Bluesfest 2011 Review | Part One
Touted as the best lineup in its 22 year history, we knew straight away that Bluesfest would be a festival of stage hopping to see as many acts as possible. Opening night in Byron Bay kicked off with local favourite Xavier Rudd and his faithful didgeridoo, then we checked out newcomer Grace Woodroofe, who belted out Iggy Pop’s ‘I Wanna Be Your Dog’ with raw power and a surprisingly smooth deep voice.
Next on the agenda was Michael Franti & Spearhead. Opening with their anthem ‘Everyone Deserves Music’ and performing new dance tracks from their album ‘The Sound Of Sunshine’, Michael proved he’s still as insane as his homemade t-shirt said, and celebrated his birthday in style with a great set and cake.
Ben Harper and The Relentless7 lit up the night when they hit the stage belting out ‘With My Own Two Hands’ and ‘Ground On Down’. Having first played Bluesfest in 1996, Ben was determined to treat his Aussie fans in 2011 to a marathon of his music, including rarely-played gems from his first band The Innocent Criminals, covers like ‘Sexual Healing’ and the sing-along favourite ‘Burn One Down’.
How can you top Ben Harper? With guitar legends ZZ Top! Growing up as a teen during the 80s resurgence, the pull of seeing those long (slightly greyer) beards, that lazy strut and those synchronised dance moves was just too great to ignore. Bundling ‘Gimme All Your Lovin’, ‘Sharp-Dressed Man’ and ‘Legs’ together with hot rod music video footage and furry guitars to close their set was a brilliant way to end the first night of what would soon become five nights of legends.
After regretting the decision not to wear gumboots every time we crossed the Tyagarah Tea Tree Farm on Thursday, Friday was to be a night of lessons learned and laughing at the uninitiated. We started with Los Lobos to get our salsa on but sadly without ‘La Bamba’ we had to dance to their cover of The Who’s ‘My Generation’ instead. We then slushed our way over to see Ben Harper’s other band Fistful Of Mercy, where he took the backseat playing slide guitar behind George Harrison’s son Dhani.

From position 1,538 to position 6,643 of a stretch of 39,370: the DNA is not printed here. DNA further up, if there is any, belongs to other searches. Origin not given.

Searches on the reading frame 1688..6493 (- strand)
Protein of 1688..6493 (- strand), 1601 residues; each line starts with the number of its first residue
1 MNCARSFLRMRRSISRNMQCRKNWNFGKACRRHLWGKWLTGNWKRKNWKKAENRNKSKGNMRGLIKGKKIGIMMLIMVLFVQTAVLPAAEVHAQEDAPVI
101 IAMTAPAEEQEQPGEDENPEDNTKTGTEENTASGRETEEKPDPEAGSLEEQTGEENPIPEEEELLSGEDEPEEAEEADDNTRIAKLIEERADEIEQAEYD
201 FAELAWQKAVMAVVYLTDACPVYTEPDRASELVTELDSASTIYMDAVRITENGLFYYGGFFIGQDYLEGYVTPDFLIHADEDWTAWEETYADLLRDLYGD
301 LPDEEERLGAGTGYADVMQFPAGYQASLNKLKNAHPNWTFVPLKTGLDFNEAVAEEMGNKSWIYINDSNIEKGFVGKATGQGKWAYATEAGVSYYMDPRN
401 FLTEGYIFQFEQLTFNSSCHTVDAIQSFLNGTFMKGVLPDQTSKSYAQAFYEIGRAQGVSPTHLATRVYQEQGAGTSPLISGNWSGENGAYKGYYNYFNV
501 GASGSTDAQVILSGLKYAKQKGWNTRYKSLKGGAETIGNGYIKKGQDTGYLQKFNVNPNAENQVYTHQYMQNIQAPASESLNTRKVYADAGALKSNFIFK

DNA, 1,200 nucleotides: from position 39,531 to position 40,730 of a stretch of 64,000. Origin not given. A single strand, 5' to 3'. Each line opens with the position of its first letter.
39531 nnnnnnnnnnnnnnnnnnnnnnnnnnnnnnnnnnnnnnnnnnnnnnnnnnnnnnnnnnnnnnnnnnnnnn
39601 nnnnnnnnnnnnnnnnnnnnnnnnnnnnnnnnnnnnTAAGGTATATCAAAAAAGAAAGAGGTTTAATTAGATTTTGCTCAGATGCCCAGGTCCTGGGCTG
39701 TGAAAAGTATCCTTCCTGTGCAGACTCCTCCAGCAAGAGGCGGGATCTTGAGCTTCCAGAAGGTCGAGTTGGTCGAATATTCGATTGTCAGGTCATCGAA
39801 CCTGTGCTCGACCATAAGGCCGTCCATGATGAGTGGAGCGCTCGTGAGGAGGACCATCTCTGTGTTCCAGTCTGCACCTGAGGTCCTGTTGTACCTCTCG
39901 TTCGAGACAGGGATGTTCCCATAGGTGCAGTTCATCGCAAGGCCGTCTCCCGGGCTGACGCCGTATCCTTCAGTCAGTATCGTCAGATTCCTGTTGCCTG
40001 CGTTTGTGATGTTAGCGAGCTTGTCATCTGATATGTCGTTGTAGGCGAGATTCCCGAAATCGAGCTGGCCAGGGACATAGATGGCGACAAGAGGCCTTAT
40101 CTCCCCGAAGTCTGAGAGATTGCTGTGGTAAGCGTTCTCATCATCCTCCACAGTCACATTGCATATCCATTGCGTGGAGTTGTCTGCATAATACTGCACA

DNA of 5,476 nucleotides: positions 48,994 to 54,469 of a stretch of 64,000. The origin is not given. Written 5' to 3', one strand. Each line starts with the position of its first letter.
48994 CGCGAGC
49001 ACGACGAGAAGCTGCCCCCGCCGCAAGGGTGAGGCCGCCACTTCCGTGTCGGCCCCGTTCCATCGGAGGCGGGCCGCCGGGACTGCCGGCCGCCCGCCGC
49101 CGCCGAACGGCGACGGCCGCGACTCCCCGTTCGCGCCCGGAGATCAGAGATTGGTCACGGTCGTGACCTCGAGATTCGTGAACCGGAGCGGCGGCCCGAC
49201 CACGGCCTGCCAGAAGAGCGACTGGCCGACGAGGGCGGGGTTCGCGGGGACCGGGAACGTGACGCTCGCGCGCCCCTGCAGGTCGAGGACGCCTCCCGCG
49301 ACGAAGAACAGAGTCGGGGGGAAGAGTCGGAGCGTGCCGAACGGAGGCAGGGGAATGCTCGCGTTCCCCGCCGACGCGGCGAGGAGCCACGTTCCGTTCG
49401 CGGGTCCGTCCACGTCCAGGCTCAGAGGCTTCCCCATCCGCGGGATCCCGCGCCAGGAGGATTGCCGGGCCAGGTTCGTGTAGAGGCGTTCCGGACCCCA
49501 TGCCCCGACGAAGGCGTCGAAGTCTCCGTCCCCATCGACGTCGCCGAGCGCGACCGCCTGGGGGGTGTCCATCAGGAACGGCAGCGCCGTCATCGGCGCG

Toots and The Maytals began the icon charge of the night with old-school reggae tracks like ‘Pressure Drop’. The man who used to hang with Bob Marley can still deliver some soulful vocals! As BB King took to the stage, it felt like the entire festival was trying to be front and centre for his set. At 86, Bluesfest could well be his last tour of Australia, but as long as his guitar Lucille is still singing sweetly it is an absolute pleasure to have him in the country.
Grace Jones made her audience wait 45 minutes before descending from the rafters in her signature headwear. A source of inspiration for artists like Lady Gaga, the statuesque diva draped herself over a rotating stripper pole to give a dramatic performance of her songs – not to mention some candid conversation and crazy costumes too.
While Rodrigo Y Gabriela tore up their strings on one stage, stumbling across Fishbone on another was the best move of the night. The frenetic ska, punk, funk and rock had the crowd skanking with abandon. Forged in LA in the late 80s, Fishbone have influenced bands like Primus and Red Hot Chili Peppers with their eclectic sound. By throwing themselves into their performance and quite literally into the crowd, for me they were the pick of the whole festival.
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